45 Minutes of Flywheel
Since I'm running lower mileage, I thought it would be a good time to try something new. Largely encouraged by the three free Flywheel "rides" that Smarty Pants promoted, I swiftly created an account for myself and Garrett and signed us up for a class taught by Steve Justice, a former All American Wake Forest football player. This is slightly embarrassing that it took me almost six months to finally check out Flywheel. Steve's wife, a former Wake Forest soccer player, had approached me about Flywheel back in the summer and, while I had heard so many great reviews about the place, I never found the time to check it out for myself.
Anyways, on Tuesday at 6AM, I finally got a chance to see what this frenzy for Flywheel was all about. Flywheel is a studio dedicated solely to stadium spinning classes in a high-energy, super-cardio kind of way. I've done several spinning classes before, at the YMCA, at the SIU Rec Center, but this is different. First of all, you get to reserve your bike online, so I was able to reserve a seat right next to Garrett. Once you get to the studio, all the steps you're supposed to take to check in are easy to figure out, even for a newbie like me. I logged onto a computer to check myself in, grabbed my pair of (clean) shoes from a cubbie with my bike number on it, and made my way over to some lockers located just outside of the "spin room." Garrett and I shared a locker (how cute), because they were that big, and headed into the stadium.
Garrett and I adjusted our seats and started a light warmup as we waited for Steve to bring on the pain. Right on time, Steve walked in, gave us some instructions, and the lights went out, with a spotlight just on him. The music started bouncing, our bodies started bouncing, and our heads bobbing, all in rhythm with the beat. And I was sweating in less than a minute, but then again I sweat when it's 0 degrees outside.
Like any spinning class, you can make it as easy or as difficult as you'd like it. However, at Flywheel, I think it's more difficult to cheat because the instructor provides torq and rpm ranges to ride to, which provides a great way to maintain the effort level. So, if you do want to cheat, you'll inevitably feel a lot more guilty and feel less inclined to lower that tension on the bike. Oh, and to add onto that, they have some convenient screens above head that allow you to see where you place in the rankings against everyone else in the class. Don't worry, if you don't want to sign up to be on the "torq board," you don't have to. But, you can use a secret screen name so no one knows who you are. Mine is conveniently "meowmeow." Of course, I wanted to win, but I only came in third place, just missing first by about 10 points. Despite getting third, I was still breathing like a banshee the entire class. Did I mention that I'm a marathon runner?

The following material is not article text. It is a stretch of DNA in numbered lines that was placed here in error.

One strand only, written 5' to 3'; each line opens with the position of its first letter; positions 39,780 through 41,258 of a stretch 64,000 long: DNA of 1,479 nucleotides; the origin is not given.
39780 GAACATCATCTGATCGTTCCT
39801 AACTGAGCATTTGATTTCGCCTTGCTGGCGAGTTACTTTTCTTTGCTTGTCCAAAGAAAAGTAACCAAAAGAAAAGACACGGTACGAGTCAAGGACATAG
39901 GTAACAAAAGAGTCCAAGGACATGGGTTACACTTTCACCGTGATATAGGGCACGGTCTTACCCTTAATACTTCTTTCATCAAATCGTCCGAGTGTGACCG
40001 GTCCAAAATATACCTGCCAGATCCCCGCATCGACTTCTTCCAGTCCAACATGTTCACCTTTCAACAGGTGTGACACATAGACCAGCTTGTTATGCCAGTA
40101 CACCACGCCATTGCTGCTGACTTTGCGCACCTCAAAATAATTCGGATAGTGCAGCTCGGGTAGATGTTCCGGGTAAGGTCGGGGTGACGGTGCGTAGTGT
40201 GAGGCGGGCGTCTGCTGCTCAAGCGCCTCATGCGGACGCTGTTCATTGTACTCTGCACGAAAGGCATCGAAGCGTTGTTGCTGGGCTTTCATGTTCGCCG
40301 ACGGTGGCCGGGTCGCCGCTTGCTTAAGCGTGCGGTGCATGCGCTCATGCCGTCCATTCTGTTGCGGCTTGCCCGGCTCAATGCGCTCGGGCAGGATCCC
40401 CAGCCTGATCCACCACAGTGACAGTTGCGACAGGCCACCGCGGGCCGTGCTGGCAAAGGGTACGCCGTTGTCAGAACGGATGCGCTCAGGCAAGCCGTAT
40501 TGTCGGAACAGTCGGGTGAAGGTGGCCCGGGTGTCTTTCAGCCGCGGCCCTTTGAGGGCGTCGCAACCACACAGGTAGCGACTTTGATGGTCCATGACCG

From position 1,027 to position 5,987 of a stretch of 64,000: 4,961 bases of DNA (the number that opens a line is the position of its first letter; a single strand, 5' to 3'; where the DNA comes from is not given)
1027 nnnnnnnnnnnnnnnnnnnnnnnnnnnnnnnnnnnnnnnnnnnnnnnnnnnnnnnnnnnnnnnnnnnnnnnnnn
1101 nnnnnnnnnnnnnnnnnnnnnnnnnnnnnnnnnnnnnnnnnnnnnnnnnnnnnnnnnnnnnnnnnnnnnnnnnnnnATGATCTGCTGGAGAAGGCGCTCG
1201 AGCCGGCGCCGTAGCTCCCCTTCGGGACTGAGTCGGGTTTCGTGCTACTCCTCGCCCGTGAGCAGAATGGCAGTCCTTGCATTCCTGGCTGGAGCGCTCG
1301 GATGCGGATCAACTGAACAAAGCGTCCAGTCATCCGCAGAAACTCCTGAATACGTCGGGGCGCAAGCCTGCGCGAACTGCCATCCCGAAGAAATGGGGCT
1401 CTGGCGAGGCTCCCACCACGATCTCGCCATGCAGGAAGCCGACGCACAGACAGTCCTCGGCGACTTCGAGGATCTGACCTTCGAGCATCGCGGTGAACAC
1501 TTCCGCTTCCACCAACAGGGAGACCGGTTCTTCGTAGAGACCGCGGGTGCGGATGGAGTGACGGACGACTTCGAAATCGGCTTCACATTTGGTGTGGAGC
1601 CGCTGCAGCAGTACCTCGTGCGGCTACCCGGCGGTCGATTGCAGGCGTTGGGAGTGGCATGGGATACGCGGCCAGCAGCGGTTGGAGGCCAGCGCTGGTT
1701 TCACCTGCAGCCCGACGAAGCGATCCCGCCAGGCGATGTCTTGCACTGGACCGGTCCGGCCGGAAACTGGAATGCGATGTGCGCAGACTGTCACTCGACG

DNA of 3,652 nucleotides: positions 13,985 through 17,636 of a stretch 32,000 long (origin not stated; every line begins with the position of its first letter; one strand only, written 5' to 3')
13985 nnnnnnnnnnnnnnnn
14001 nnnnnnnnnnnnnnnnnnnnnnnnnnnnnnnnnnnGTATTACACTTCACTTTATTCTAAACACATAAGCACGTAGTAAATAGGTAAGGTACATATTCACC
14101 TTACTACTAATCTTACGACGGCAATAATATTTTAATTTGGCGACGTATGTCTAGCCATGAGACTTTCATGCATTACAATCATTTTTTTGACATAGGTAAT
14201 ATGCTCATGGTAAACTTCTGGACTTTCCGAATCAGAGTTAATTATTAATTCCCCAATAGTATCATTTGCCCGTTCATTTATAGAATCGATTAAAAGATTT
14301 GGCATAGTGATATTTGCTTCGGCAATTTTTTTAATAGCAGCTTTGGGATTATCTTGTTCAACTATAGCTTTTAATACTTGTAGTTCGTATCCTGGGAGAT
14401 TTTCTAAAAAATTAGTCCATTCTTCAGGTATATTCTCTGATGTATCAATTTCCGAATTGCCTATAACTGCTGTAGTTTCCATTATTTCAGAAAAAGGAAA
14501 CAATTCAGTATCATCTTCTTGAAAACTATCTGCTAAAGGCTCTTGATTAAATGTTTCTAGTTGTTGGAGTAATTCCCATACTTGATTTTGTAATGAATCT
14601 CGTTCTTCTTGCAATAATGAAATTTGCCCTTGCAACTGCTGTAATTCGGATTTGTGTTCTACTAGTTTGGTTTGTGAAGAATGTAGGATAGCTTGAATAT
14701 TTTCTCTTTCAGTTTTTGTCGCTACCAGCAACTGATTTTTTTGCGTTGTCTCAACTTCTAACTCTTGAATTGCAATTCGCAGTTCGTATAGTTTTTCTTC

The biggest surprise of the class was when we grabbed two bars from the bottom of the bike and started lifting them over our head. Honestly, this was the hardest part of the workout for me since my arms apparently have the strength of a 10 year old girl. I thought we would be done after doing some arm lifts, but I was so wrong--the workout continued for the entire duration of 45 minutes, and then we did an additional five minutes of cool down. I definitely got what I (didn't) pay for (since this was a free class).
Needless to say, Flywheel gets two thumbs up from me. They do a good job of differentiating themselves from a standard spin class offered at any other gym. They are staffed with friendly instructors and keep things clean (the shoes are washed!). To top it all off, you leave feeling like you just completed 20x400m all out on the track. This is great cross training method for us runners and also a great way to burn some calories.
If you haven't already, go ahead and sign up for Flywheel. The first ride is free, and then they have packages or individual rides you can buy. Like I said, through December, you can get two free classes on top of the other free class (that equals three for my mathematically challenged readers) by clicking on this link and following the instructions.
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